Trying to start 2016 out on right foot with taxes (small business)
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    Default Trying to start 2016 out on right foot with taxes (small business)

    Quick and dirty, I have a successful small service business, that I have had for more than a decade now. We've gone through several tax people along the way (some good, some bad). For the last three years or so, we thought we'd just file and manage this ourselves, and it has cost us a massive tax debt with the IRS. My wife has recently been promoted with a good, but more stressful professional career, and doesn't have the time to assist, or help me with my small business taxes/ organization or filings.

    I am absolutely illiterate when it comes to this side of the business. We are currently not setup on quarterly payments, or filings at this time (but will be looking into this very shortly). What I am looking for right now, is a rough guestimate on an approx % that I should be withholding, or setting aside monthly in a separate account for my taxes.

    Another question, when you're self-employed, or a sole proprietor like I am, in a service oriented business. When you get paid from clients on say Paypal or any credit card, or service. To you set aside takes off that payment from the gross amount? Example customer pays say $65.00 via my website/ app paypal feature. Paypal keeps approx 3.5% of this as their "fee" for the transaction. So I'm left with a net of $62.81 from this transaction. When I pay taxes off this money earned, to I tax the % to the government, off of the whole $65.00? or the $62.81? and at approx, or what rule of thumb of a % should I set aside of that money? I've heard people say 1/4? and some say 40%? I've even heard people say %50 and I am really unsure.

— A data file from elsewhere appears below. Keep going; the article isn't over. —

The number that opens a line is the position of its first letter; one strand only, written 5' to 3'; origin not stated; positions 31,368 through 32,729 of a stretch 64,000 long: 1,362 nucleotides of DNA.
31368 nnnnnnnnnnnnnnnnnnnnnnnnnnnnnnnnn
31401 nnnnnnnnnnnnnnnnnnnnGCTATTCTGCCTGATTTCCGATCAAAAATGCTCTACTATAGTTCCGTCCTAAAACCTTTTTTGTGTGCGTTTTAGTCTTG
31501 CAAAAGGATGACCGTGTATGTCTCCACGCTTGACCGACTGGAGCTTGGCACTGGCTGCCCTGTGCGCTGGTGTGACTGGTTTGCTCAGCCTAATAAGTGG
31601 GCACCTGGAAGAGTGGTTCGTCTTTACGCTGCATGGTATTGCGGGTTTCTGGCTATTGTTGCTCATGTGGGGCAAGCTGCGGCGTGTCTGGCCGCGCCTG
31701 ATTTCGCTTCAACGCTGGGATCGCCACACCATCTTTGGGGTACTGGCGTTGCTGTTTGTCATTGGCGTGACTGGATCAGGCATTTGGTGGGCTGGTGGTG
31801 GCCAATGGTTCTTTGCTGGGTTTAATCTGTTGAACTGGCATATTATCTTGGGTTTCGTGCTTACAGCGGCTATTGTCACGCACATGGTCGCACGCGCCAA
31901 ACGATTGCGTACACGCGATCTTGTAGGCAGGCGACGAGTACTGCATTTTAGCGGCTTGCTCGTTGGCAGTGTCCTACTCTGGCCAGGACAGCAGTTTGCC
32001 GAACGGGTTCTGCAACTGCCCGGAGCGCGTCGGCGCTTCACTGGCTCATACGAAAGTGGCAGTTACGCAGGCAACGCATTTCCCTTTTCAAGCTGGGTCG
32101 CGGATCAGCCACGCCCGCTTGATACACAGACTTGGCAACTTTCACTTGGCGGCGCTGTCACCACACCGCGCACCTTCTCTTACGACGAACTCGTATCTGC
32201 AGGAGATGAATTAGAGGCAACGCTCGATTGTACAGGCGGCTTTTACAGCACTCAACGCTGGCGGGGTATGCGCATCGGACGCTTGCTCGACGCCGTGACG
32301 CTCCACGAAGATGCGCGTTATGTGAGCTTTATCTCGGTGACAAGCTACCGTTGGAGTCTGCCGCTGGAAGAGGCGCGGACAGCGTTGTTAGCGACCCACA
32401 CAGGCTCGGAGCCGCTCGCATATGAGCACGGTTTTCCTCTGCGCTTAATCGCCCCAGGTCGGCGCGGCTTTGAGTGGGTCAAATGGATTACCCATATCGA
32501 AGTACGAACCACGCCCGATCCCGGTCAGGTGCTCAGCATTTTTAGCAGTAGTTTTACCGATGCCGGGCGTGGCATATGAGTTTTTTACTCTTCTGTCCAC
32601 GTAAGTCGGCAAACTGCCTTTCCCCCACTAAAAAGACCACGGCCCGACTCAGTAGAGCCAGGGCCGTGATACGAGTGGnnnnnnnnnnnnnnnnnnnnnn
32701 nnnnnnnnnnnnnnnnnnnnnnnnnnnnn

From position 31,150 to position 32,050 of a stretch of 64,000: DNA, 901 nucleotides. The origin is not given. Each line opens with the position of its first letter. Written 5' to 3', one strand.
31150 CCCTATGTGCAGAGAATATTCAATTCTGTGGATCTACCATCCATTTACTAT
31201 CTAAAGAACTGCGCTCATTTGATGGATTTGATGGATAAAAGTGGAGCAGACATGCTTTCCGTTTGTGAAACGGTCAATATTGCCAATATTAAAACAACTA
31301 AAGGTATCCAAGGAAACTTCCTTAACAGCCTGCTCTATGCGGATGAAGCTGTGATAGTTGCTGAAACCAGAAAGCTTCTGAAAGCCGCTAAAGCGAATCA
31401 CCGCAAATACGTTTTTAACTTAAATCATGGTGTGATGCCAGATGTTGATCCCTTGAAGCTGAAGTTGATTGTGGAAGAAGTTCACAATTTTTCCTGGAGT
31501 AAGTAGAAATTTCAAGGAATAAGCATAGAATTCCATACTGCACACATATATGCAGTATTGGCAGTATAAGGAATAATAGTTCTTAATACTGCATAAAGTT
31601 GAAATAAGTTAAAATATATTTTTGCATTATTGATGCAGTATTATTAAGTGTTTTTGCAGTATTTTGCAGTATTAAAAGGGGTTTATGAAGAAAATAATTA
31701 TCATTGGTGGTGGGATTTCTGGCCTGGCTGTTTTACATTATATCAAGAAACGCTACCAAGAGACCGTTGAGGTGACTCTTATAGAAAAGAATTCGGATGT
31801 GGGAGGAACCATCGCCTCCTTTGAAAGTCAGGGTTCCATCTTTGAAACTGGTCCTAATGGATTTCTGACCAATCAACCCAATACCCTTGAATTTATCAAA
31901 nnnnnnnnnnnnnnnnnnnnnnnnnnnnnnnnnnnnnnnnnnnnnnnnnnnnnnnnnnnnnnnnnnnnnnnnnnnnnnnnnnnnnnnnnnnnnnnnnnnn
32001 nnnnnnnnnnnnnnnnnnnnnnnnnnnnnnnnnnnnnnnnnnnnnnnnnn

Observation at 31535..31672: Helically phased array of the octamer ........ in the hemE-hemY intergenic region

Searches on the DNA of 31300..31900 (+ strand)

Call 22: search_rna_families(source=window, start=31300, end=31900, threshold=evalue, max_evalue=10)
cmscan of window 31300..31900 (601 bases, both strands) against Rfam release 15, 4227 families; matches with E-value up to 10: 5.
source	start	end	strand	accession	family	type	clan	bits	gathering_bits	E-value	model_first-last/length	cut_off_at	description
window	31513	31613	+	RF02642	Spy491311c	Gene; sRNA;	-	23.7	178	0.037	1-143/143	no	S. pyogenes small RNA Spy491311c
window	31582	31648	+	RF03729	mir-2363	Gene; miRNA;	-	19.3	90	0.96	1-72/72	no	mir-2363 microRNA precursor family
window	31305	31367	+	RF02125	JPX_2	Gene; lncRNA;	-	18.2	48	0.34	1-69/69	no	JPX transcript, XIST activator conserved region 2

As it sits right now, I owe the IRS about $68K for two years of taxes, because I completely don't know what I'm doing, and I absolutely don't want to make these mistakes going forward. Thanks in advance for any help or suggestions.

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    Registered User NikoSan999's Avatar
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    Forgive my question here and not knocking your initiative to do it yourself but.... why in the world would you want to tackle something that involves the IRS to that magnitude when you don't know what you're doing and don't have the time for?
    Our accountant at the end of the year even has the payment quarter forms with the close to amount to send every quarter for the next year based on the year just completed.
    Their fee isn't any worse than penalty and interest and they know what they're doing.
    Ours used to do the bookwork all year long and also do paychecks taking taxes etc out every week. She didn't do workers comp but I believe if you are the only employee you don't have to do comp.

    Just my thought and we're self employed.
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    Quote Originally Posted by NikoSan999 View Post
    Forgive my question here and not knocking your initiative to do it yourself but.... why in the world would you want to tackle something that involves the IRS to that magnitude when you don't know what you're doing and don't have the time for?
    Our accountant at the end of the year even has the payment quarter forms with the close to amount to send every quarter for the next year based on the year just completed.
    Their fee isn't any worse than penalty and interest and they know what they're doing.
    Ours used to do the bookwork all year long and also do paychecks taking taxes etc out every week. She didn't do workers comp but I believe if you are the only employee you don't have to do comp.

    Just my thought and we're self employed.
    No problem, sorry if my post doesn't make sense. But basically we had a guy doing our taxes about three years ago, every year, with deductions and such, we would owe money, but very minimal. His fees were also very expensive, but we didn't batt an eye at his fees, because he always got us pretty close to the break even mark, after counting kids daycare, mortgage, business expenses etc..etc..